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  • This was followed in 1777 by A Letter to Dr Hurd, Bishop of Worcester, wherein the Importance of the Prophecies of the New Testament and the Nature of the Grand Apostasy predicted in them are particularly and impartially considered.

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  • (In 1222 a Christian deacon was executed at Oxford for his apostasy to Judaism: Matthew Paris, ed.

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  • So Gregory of Narck upbraids the Thonraki for their "anthropolatrous apostasy, their selfconf erred contemptible priesthood which is a likening of themselves to Satan" (= Christ in Thonraki parlance).

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  • In the Theodosian Code the various crimes which are accounted sacrilege include - apostasy, heresy, schism, Judaism, paganism, attempts against the immunity of churches and clergy or privileges of church courts, the desecration of sacraments, &c. and even Sunday.

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  • For those of the school of Plato whc refused the apostasy of the new academy, there was hope either in the mathematical side of the Pythagoreo.

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  • Irenaeus ascribes Satan's fall to "pride and arrogance and envy of God's creation"; and traces man's deliverance from Satan to Christ's victory in resisting his temptations; but also, guided by certain Pauline passages, represents the death of Christ "as a ransom paid to the ` apostasy' for men who had fallen into captivity" (ii.

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  • Persecution having ceased, the question of apostasy had lost its chief significance, and as church life became public and influential the evils of scandal were intensified.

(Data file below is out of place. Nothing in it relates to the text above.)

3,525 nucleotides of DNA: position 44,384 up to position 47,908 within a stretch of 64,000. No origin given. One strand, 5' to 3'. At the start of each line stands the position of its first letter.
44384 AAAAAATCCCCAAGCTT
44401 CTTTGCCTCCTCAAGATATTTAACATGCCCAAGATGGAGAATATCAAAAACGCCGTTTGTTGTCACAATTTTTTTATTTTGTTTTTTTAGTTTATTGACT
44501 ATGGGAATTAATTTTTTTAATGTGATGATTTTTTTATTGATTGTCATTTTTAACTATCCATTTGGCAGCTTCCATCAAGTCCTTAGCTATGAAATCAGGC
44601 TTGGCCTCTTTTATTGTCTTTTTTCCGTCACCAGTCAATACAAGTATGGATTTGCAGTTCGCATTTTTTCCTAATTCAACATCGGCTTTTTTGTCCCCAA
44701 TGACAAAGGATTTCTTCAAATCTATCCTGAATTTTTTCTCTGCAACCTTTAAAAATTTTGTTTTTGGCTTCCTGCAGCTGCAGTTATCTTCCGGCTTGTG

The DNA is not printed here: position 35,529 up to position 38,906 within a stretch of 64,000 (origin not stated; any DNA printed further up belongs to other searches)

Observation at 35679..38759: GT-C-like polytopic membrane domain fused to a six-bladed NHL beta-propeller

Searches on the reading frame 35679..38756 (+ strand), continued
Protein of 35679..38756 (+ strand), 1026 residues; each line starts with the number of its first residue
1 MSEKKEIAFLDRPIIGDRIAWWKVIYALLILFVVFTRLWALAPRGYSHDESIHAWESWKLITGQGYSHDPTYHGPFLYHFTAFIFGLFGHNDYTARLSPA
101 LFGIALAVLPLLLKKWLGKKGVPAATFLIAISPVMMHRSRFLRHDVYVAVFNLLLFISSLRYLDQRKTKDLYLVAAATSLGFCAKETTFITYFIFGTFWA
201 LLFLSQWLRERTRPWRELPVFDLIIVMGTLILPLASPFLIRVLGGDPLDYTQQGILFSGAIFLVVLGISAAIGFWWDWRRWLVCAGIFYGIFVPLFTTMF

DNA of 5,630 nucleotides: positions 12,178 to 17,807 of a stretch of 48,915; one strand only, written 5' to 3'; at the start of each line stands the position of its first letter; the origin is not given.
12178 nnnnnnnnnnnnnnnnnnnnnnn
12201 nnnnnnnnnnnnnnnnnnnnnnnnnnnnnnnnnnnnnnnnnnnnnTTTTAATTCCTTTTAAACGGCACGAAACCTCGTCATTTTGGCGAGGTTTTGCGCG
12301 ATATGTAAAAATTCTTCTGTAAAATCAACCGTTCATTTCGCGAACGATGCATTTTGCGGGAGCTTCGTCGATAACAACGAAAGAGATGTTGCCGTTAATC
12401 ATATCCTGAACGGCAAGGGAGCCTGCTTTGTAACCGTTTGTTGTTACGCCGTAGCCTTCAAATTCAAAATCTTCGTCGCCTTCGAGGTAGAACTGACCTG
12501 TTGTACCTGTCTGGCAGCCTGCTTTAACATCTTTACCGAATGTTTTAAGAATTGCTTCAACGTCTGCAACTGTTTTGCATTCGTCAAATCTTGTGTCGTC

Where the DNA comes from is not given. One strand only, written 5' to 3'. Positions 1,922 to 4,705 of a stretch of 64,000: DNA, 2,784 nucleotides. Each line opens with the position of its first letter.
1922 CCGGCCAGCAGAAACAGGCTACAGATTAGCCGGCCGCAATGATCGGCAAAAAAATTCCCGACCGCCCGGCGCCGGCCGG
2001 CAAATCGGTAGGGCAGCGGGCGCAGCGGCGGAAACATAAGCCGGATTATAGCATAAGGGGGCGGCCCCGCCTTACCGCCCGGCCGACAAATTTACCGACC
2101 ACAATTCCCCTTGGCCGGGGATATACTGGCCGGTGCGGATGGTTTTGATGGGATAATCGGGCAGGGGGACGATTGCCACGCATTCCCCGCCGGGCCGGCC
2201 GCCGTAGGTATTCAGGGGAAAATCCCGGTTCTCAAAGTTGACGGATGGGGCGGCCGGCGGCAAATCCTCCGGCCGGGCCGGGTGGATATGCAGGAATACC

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  • The followers of Hebert, who were then pursuing their anti-Christian policy, claimed Gobel as one of themselves; while, on the other hand, Robespierre looked upon him as an atheist, though apostasy cannot strictly speaking be laid to the charge of the ex-bishop, nor did he ever make any actual profession of atheism.

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  • But in England, France and Germany persecution altogether failed to shake the courage of the Jews, and martyrdom was borne in preference to ostensible apostasy.

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  • In the first centuries of the Christian era, apostasy was most commonly induced by persecution, and was indicated by some outward act, such as offering incense to a heathen deity or blaspheming the name of Christ.'

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  • Hence Plato, finding in the school no capable representative of his ontological theory, might well choose to succeed him a favourite pupil whose scientific enthusiasm and attainment were beyond question; and Speusippus's rivals, having themselves abandoned the theory of ideas, would not be in a position to tax him with his philosophical apostasy.

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  • Moses is represented as speaking not with any hope of preventing Israel's apostasy but because he knows that the people will eventually prove apostate (xxxi.

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  • On the other hand, the destruction of Jerusalem and the exile of the people would appear to those who had obeyed D's instructions as a well-merited punishment for national apostasy.

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  • apostasy of the Hebrew people.

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  • The deed suddenly wrought in the heat of excitement acted as a warning to multitudes who were preparing to make the same apostasy... .

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  • And the times of national apostasy were precisely the period of the prophetic dispensation.

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  • The end result was disobedience and eventually complete apostasy from God, a falling away, a standing apart from the truth.

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  • The settlers are trying to displace the locals from whole swathes of land, and the author blames their failure on a universal apostasy.

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  • apostasy laws around the world, citing many examples.

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  • apostasy in the church?

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  • Moreover, opposition to the tenets of the accepted religion is apostasy or heresy and is punished by death.